Where do I go from here? Do I request proof of the delay being caused by extraordinary circumstances..?

    Thanks for your help

    Paul.

    JDB

    BA will probably keep fighting, but I would go back to them saying that no ‘extraordinary circumstances’ have been cited in their two responses, but if that is what they are now claiming, please can they specify what these were and provide proof thereof as required in the Regulation. Say that any court or arbitrator is unlikely to find that ‘extraordinary circumstances’ applied at two day’s notice.

    You are only entitled to 50% of the compensation for three hours on long haul, but that’s still a meaningful sum so might be worth pursuing at CEDR if third response is still no or they don’t respond. They will probably have some cute argument re rescheduling vs delay…

    BA Flyer IHG Stayer

    The issues here is that there was a schedule change 2 days in advance of the flight rather than an on the day delay and so according to the new schedule the 56 minutes isn’t qualifying for compensation.

    I do see your point though but I don’t think you’d win either at CEDR or MCOL.

    RallyMarshal

    BA will probably keep fighting, but I would go back to them saying that no ‘extraordinary circumstances’ have been cited in their two responses, but if that is what they are now claiming, please can they specify what these were and provide proof thereof as required in the Regulation. Say that any court or arbitrator is unlikely to find that ‘extraordinary circumstances’ applied at two day’s notice.

    You are only entitled to 50% of the compensation for three hours on long haul, but that’s still a meaningful sum so might be worth pursuing at CEDR if third response is still no or they don’t respond. They will probably have some cute argument re rescheduling vs delay…

    Thanks – much appreciated.. I think I clicked the Report button so apologies for that..

    Paul.

    RallyMarshal

    I replied requesting

    The issues here is that there was a schedule change 2 days in advance of the flight rather than an on the day delay and so according to the new schedule the 56 minutes isn’t qualifying for compensation.

    I do see your point though but I don’t think you’d win either at CEDR or MCOL.

    Thanks for the reply. I understand there was a schedule change, and if that was a few weeks prior then I wouldnt have thought about putting in a claim. However, a schedule change within 48 hours of travel isnt reasonable. Luckily we didnt have any onwards flights booked that evening as we wouldnt have made them but it did mean we had to change other plans to suit at short notice.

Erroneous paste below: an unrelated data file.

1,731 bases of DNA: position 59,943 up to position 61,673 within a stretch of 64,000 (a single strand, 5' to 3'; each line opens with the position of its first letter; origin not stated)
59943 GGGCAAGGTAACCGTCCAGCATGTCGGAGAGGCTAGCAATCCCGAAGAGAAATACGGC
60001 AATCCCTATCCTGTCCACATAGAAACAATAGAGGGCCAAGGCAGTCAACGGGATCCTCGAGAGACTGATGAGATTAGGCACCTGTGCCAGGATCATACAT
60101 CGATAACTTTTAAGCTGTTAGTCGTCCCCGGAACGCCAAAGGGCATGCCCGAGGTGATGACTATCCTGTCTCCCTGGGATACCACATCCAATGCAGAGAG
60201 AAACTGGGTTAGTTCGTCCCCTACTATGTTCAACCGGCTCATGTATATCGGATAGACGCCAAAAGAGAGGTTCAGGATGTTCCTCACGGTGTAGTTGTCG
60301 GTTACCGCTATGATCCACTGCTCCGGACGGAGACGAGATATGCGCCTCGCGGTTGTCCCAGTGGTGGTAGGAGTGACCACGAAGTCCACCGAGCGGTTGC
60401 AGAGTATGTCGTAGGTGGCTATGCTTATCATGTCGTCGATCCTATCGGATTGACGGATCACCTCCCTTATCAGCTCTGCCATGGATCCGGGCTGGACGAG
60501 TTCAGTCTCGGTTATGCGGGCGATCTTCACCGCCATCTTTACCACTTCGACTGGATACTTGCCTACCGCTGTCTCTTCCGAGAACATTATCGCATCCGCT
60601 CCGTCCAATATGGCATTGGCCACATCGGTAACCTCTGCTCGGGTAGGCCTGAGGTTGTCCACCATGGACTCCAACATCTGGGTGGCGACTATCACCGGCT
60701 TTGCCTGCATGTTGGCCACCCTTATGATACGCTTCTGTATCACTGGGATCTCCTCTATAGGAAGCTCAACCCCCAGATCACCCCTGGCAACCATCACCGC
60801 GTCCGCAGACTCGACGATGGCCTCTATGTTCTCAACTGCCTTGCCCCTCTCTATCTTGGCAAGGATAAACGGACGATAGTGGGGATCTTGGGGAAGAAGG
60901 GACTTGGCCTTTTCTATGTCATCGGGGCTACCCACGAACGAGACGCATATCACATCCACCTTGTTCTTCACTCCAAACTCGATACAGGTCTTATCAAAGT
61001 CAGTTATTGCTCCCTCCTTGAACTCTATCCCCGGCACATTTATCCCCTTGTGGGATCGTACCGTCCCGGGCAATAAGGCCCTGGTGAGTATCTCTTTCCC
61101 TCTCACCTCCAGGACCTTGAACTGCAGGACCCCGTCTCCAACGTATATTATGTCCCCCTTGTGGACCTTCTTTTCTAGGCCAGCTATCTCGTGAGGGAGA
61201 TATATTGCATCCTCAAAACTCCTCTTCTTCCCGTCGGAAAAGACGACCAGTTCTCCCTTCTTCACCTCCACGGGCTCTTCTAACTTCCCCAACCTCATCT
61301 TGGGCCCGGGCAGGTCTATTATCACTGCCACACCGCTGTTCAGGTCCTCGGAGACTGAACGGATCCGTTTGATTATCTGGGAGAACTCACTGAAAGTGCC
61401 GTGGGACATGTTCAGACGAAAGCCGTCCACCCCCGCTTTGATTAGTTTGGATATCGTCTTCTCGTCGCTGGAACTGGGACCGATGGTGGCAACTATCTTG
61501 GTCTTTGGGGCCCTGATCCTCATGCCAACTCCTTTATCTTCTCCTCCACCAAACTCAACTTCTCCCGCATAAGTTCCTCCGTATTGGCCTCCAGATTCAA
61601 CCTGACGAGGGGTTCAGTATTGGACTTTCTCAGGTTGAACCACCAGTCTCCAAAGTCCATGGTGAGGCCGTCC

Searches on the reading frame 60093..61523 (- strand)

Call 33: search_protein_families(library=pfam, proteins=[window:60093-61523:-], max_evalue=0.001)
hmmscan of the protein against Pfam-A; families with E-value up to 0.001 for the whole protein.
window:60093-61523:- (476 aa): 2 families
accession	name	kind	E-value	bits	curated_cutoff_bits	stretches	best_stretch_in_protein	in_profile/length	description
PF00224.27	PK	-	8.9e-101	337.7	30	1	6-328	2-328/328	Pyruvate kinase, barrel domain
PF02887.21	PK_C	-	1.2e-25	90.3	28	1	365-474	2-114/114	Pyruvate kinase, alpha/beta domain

Whats to stop a schedule change being implemented at later stages to avoid the delay compensation being paid if there are no consequences for doing that.

    I will post BAs latest reply in the next post as they are firm on their stance..

    RallyMarshal

    I requested them supply proof of the extraordinaery circumstances and received the following reply..

    >>>
    We’re sorry you remain unhappy with the outcome of your claim and we understand why you needed to get back in contact with us about this.

    I’ve had another look at your claim for compensation and I’ve taken time to make sure our response is accurate and up-to-date. Based on this, our decision hasn’t changed and the responses you’ve received about the eligibility of your compensation claim are correct. This means you won’t receive any further responses from us about this claim.

    As your flight was delayed by 56 minutes, which is under three hours, it means you’re not eligible for compensation.
    You can refer your complaint to the Centre for Effective Dispute Resolution (CEDR) for an independent decision to be made. CEDR is an independent dispute resolution provider, certified by the Civil Aviation Authority, to adjudicate disputes between airlines and their passengers which haven’t been resolved through the airline’s own complaints procedure.

    You can find out how to refer your complaint to CEDR by visiting their website: CEDR

    Please note that the scope of the adjudication scheme is limited and it could be that your complaint falls outside of it. If you choose to contact CEDR, they’ll be able to advise you if they’re able to deal with your complaint.

    If your claim falls within the scope of the CEDR Scheme Rules and your application to CEDR is accepted, any previous offer of settlement made by British Airways will be withdrawn. If the application is taken to adjudication, the adjudicator’s decision will be final.